These hormones affect nearly all tissues and play a major regulatory role in controlling metabolism—utilizing energy, breaking down fats and proteins, controlling thermal homeostasis, supporting growth and development, and maintaining enzyme reactions. Basically, thyroid hormones influence the very speed of biochemical reactions.

Therefore, even small changes in thyroid hormone levels that result in low (hypothyroidism) or high (hyperthyroidism) production can trigger noticeable symptoms and health issues. Monitoring thyroid function through medical tests and supporting thyroid health through nutrition and supplements when necessary are important considerations.

Symptoms of Thyroid Dysfunction

Abnormal thyroid hormone levels resulting in hypothyroidism or hyperthyroidism can cause wide-ranging symptoms. Recognizing key signs of dysfunction empowers a person to seek proper testing and treatment. Common symptoms include:

  • Energy disruption: fatigue/weakness and intolerance to temperature shifts.
  • Weight changes: basal metabolic rate decrease; inefficient conversion of nutrients into energy; and underactive metabolism resulting in accumulation of fat.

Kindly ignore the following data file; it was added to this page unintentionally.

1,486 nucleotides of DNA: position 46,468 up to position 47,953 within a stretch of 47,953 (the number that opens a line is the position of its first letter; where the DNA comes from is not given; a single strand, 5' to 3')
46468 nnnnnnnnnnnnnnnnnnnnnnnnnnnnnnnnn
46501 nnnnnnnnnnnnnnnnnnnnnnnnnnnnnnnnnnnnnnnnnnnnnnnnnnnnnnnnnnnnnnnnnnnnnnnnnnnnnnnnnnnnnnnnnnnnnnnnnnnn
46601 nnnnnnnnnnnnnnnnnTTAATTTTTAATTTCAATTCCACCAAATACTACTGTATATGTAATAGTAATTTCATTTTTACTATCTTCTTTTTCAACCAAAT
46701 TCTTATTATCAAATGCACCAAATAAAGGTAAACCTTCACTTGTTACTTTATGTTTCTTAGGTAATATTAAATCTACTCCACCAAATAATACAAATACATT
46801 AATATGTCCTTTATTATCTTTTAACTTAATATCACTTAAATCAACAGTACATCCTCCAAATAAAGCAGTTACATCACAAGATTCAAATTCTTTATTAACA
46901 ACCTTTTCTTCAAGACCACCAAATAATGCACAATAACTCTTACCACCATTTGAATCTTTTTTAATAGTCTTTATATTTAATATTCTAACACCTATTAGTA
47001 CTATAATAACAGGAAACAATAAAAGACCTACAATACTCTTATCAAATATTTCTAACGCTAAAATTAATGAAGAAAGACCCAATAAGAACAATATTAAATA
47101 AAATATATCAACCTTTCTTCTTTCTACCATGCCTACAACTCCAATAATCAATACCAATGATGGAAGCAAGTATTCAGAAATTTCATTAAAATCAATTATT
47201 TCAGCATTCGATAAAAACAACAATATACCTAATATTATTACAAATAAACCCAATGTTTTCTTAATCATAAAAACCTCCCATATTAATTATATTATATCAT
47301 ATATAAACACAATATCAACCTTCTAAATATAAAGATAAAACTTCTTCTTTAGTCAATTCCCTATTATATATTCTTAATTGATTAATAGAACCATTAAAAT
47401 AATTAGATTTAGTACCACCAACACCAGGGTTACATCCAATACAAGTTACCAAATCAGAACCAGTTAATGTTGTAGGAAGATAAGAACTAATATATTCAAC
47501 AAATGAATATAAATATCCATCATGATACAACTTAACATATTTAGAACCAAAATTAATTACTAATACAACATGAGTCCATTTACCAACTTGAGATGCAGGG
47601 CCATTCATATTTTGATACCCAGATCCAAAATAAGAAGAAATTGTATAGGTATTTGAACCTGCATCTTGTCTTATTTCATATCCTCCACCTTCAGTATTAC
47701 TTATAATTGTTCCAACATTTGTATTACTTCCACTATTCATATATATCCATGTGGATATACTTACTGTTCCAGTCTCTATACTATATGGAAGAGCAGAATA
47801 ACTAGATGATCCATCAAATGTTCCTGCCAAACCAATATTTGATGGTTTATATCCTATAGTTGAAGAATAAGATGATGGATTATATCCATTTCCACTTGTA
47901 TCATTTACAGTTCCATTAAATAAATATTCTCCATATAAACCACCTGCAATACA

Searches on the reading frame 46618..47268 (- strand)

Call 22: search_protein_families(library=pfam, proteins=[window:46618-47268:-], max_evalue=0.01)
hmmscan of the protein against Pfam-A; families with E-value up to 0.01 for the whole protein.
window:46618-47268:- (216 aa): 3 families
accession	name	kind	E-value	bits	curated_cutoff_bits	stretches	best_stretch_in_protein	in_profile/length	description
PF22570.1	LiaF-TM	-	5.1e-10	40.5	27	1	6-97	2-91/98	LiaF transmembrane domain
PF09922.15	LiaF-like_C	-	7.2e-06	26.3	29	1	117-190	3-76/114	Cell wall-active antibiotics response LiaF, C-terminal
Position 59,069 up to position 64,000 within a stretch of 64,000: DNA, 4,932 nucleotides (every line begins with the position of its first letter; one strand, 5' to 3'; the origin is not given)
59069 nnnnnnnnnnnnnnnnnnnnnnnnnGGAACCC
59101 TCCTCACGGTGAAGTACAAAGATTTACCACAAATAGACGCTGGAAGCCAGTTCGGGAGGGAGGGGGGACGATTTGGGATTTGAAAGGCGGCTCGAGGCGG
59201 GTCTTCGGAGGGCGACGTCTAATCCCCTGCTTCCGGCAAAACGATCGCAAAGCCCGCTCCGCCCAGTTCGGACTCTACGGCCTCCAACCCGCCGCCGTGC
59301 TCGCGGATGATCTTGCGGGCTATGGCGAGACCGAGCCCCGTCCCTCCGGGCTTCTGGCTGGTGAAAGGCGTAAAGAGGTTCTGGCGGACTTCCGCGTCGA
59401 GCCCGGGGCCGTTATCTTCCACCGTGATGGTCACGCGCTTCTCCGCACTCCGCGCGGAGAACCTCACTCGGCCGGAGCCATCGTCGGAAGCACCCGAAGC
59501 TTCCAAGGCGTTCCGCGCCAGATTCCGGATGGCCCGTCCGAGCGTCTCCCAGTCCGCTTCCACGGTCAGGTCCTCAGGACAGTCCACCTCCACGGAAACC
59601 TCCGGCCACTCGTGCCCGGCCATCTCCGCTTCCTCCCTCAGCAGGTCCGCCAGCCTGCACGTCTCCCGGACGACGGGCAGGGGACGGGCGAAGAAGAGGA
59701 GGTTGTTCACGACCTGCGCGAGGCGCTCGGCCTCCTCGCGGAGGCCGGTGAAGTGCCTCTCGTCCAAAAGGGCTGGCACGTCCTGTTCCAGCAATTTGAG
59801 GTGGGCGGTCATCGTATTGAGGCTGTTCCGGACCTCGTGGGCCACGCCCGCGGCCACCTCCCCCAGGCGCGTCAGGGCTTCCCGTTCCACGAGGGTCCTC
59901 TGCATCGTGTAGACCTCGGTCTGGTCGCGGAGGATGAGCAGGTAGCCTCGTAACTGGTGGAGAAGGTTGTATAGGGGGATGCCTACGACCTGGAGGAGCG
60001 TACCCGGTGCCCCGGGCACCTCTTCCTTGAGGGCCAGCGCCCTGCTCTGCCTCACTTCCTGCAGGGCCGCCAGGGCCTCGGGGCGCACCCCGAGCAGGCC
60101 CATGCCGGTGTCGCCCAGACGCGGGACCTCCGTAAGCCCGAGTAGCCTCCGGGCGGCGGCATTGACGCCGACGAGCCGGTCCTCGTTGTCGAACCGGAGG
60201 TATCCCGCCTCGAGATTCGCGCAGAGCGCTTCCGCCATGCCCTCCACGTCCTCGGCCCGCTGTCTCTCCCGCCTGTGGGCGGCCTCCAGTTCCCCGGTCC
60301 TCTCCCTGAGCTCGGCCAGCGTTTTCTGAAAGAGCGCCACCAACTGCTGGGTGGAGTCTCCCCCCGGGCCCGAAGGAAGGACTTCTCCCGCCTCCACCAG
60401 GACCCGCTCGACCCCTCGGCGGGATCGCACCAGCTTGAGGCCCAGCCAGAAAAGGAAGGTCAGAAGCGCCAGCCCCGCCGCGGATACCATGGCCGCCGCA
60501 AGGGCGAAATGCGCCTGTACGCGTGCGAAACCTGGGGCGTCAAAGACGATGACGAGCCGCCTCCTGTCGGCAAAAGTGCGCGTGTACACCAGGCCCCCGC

• Cognitive difficulties: memory/concentration loss; depression; and anxiety/irritability
  • Physiological alterations: menstrual irregularities; fertility challenges; and coma (in severe cases).
  • Outward manifestations: skin, nail, and hair changes; fluid accumulation; and swelling or enlargement.
  • Vital organ impact: digestive dysfunction; heart rhythm abnormality; and breathing impairment.

Catching thyroid dysfunction early and understanding both generalized and unique presentations enable healthcare providers to halt the progression and restore balance through proper diagnosis and personalized treatment approaches.